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Philosophy and Religion
Boredom and the Religious Imagination
Michael L. Raposa
Boredom matters, writes Michael Raposa, because it represents a threat to spiritual life. Boredom can undermine prayer and meditation and signal the failure of religious imagination. If you engage it seriously, however, it can also be the starting point for philosophical reflection and spiritual... More
Creationism on Trial
Evolution and God at Little Rock
Creationism on Trial is Gilkey's blow-by-blow account of his experiences as a witness for the ACLU at the 1981 creationist trial in Little Rock, AR.
The Otherness of God
Orrin F. Summerell, ed.
This volume offers essays on the nature of God and the fundamental tasks of philosophy and theology written by internationally recognized thinkers in the distinct fields of philosophy, religious studies, and theology. The Otherness of God traces the lineage of its theme from Plato and Aristotle... More
Myth and Method
Laurie L. Patton and Wendy Doniger, eds.
In the wake of the elegant master theories of Joseph Campbell, Mircea Eliade, Georges Dumezil, and Claude Levi-Strauss, how are mythology and the comparative study of religion to be understood? In Myth and Method, a leading team of scholars assesses the current state of the study of myth and... More
Colonialism and Comparative Religion in Southern Africa
Savage Systems examines the emergence of the concepts of "religion"and "religions" on colonial frontiers. The book offers a detailed analysis of the ways in which European travelers, missionaries, settlers, and government agents, as well as indigenous Africans, engaged in the comparison of... More
Knowledge, Disciplinarities, and Interdisciplinarities
Julie Thompson Klein
[Book description not available]
Captured by Texts
Puritan to Postmodern Images of Indian Captivity
Gary L. Ebersole
How has the American Indian captivity narrative been used to explain the human condition? How does it serve to interpret the meaning of pain and suffering, gender, and the primitive-civilized dichotomy? In Captured by Texts, Gary L. Ebersole explores these questions, showing that our fictional... More
Aristotelian and Cartesian Logic at Harvard
Charles Morton's Logick System & William Brattle's Compendium of Logick
Charles Morton was transatlantic Puritanism's most famous educator at the time of his arrival in Boston in 1686. His Logick System advocated the vigorous Aristotelian logic popularized by Melanchthon. William Brattle, a generation younger than Morton, was one of Harvard's most beloved tutors.... More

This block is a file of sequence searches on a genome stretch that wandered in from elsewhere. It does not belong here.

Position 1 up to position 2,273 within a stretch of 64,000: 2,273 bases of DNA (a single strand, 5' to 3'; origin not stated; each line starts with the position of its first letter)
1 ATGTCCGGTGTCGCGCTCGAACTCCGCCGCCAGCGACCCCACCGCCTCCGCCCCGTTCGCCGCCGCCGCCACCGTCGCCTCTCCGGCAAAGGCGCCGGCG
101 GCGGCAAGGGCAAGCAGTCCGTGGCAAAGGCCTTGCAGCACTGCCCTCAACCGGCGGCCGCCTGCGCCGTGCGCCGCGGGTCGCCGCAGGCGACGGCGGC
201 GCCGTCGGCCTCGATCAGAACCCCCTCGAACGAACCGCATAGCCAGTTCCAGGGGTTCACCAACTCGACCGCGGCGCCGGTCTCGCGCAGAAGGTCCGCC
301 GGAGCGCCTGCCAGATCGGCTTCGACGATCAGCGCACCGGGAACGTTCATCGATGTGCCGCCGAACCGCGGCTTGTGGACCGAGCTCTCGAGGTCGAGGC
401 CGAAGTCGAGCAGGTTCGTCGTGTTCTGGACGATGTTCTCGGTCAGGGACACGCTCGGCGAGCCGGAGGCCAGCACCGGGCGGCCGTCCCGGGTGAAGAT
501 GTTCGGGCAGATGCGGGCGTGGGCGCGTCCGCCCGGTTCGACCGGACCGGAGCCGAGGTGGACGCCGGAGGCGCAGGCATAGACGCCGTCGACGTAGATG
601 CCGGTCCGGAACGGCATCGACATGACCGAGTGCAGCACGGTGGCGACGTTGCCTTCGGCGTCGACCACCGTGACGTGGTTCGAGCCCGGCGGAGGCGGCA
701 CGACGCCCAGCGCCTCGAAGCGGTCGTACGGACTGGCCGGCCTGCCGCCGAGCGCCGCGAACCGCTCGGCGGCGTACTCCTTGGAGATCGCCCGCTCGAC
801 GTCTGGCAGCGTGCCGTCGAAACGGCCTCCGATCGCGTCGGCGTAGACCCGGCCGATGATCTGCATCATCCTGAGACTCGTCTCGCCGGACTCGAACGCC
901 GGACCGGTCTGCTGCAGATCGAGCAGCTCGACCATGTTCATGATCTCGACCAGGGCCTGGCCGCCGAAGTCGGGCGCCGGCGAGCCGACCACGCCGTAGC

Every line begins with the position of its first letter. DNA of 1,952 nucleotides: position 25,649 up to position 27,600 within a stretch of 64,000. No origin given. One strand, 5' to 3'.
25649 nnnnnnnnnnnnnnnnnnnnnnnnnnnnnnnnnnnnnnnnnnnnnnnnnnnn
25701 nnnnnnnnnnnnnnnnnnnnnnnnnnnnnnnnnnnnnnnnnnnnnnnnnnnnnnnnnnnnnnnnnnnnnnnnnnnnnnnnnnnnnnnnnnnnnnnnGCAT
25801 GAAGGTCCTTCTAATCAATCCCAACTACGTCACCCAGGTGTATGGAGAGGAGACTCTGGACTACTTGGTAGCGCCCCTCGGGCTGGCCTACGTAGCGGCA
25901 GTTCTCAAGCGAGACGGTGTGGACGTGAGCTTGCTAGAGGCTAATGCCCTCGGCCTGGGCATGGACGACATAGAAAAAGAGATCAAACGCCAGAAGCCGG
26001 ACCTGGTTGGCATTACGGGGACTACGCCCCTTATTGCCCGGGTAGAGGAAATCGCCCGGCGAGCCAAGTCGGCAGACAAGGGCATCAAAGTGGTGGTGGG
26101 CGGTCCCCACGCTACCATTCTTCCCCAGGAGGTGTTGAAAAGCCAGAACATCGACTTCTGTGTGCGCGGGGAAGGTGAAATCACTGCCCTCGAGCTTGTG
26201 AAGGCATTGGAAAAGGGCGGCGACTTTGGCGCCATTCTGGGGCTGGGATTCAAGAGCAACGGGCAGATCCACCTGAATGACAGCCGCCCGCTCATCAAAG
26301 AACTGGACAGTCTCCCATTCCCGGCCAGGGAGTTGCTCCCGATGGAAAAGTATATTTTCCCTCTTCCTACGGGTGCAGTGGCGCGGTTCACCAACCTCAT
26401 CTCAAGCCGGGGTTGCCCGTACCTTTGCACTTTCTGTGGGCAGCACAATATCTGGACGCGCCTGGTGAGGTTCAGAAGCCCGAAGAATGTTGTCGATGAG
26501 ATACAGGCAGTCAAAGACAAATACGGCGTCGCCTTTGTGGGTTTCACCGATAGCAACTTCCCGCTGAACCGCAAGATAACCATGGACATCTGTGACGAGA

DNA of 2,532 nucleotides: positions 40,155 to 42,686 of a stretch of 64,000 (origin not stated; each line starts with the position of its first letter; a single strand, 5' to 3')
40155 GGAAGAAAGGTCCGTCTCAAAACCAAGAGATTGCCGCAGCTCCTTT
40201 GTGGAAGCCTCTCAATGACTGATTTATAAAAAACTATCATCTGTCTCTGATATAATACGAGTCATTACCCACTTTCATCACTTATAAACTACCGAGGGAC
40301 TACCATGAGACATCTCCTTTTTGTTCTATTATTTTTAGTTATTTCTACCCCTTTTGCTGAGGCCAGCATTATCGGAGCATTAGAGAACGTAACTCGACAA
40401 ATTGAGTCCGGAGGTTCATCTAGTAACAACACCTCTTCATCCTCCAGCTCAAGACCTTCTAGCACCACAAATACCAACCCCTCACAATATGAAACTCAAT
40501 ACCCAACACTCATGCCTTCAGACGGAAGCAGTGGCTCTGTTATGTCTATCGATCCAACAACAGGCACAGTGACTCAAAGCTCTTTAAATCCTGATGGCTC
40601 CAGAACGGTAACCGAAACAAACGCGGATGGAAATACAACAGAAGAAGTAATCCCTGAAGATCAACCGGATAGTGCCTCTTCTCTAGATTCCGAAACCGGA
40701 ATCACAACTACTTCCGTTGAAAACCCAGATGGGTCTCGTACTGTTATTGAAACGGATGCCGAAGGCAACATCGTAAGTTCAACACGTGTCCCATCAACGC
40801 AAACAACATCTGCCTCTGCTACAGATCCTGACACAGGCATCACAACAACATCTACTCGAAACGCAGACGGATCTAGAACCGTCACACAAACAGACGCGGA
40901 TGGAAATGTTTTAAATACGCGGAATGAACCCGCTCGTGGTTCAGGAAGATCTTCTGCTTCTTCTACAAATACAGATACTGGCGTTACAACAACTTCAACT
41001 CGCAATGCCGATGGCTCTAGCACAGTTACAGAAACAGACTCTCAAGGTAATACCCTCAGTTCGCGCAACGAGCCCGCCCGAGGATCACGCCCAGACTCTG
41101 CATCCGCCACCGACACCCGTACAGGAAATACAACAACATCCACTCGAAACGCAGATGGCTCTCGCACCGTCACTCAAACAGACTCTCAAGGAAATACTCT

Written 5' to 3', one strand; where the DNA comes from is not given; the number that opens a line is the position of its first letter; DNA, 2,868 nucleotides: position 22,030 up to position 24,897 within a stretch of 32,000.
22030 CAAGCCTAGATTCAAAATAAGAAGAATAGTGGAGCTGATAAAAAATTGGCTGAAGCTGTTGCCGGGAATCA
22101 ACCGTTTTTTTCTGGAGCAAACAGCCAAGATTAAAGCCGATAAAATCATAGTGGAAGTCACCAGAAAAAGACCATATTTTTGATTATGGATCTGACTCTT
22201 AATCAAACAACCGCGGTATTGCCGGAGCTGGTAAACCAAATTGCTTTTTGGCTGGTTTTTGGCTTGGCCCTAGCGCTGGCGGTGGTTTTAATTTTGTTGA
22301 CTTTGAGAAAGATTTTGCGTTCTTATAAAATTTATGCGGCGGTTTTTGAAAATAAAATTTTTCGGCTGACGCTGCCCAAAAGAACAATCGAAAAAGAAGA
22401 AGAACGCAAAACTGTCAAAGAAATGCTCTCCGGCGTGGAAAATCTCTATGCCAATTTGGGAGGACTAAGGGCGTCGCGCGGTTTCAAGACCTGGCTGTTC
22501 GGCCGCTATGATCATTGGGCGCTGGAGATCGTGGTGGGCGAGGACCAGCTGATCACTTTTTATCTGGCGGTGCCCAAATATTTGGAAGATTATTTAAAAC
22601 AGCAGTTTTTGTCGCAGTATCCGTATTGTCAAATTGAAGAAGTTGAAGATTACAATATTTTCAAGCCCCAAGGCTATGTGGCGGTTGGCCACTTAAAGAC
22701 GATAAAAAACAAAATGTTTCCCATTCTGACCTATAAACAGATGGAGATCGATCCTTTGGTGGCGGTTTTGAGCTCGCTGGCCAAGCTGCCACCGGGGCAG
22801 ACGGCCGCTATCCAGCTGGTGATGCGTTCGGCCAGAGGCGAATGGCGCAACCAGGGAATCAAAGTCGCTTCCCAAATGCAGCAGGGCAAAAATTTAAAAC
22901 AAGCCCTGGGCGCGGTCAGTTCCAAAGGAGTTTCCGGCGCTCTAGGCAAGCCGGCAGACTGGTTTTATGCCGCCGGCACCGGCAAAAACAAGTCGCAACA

Versions of Deconversion
Autobiography and the Loss of Faith
John D. Barbour
In Versions of Deconversion John Barbour examines the work of a broad selection of authors in order to discover the reasons for their loss of faith and to analyze the ways in which they have interpreted loss. For some the experience of deconversion led to atheism or agnosticism, and others used... More
The Indirect Communication
This book is a study of the much debated problem of Soren Kierkegaard's "indirect communication." It approaches the problem, however, in quite a new way by applying some of the insights of recent literary theory. This study is both a contribution to literary theory, in the sense that it seeks to... More
Historical and Critical Studies in Disciplinarity
Edited by Ellen Messer-Davidow, David R. Shumway, and David J. Sylvan
The editors of this volume have brought together a distinguished and truly diverse group of contributors to examine how all sorts of knowledges have been constituted and to reconsider their constitution.
System of Transcendental Idealism (1800)
F. W. J. Schelling. Translated by Peter Heath. Introduction by Michael Vater
System of Transcendental Idealism is probably Schelling's most important philosophical work. A central text in the history of German idealism, its original German publication in 1800 came seven years after Fichte's Wissenschaftslehre and seven years before Hegel's Phenomenology of Spirit.
The Recovery of Rhetoric
Persuasive Discourse and Disciplinarity in the Human Sciences
R. H. Roberts and J. M. M. Good, eds.
This collection of essays by distinguished international scholars from various disciplines addresses the widespread and growing interest in the nature and function of rhetoric, and in the rhetorical analysis of such human sciences as psychology, political science, economics, medicine, and... More
Lynda Sexson offers a theology of everyday experience in this enchanting book that shows how the religious traditions of the world lie slightly concealed in the details and commonplaces of ordinary life.
Conversion and Text
The Cases of Augustine of Hippo, Herman-Judah, and Constantine Tsatsos
Karl F. Morrison
Interpreting three conversion accounts, Morrison accents the categorical difference between the experience of conversion and written narratives about it. He explains why experience and text can only be related to each other in fictive ways.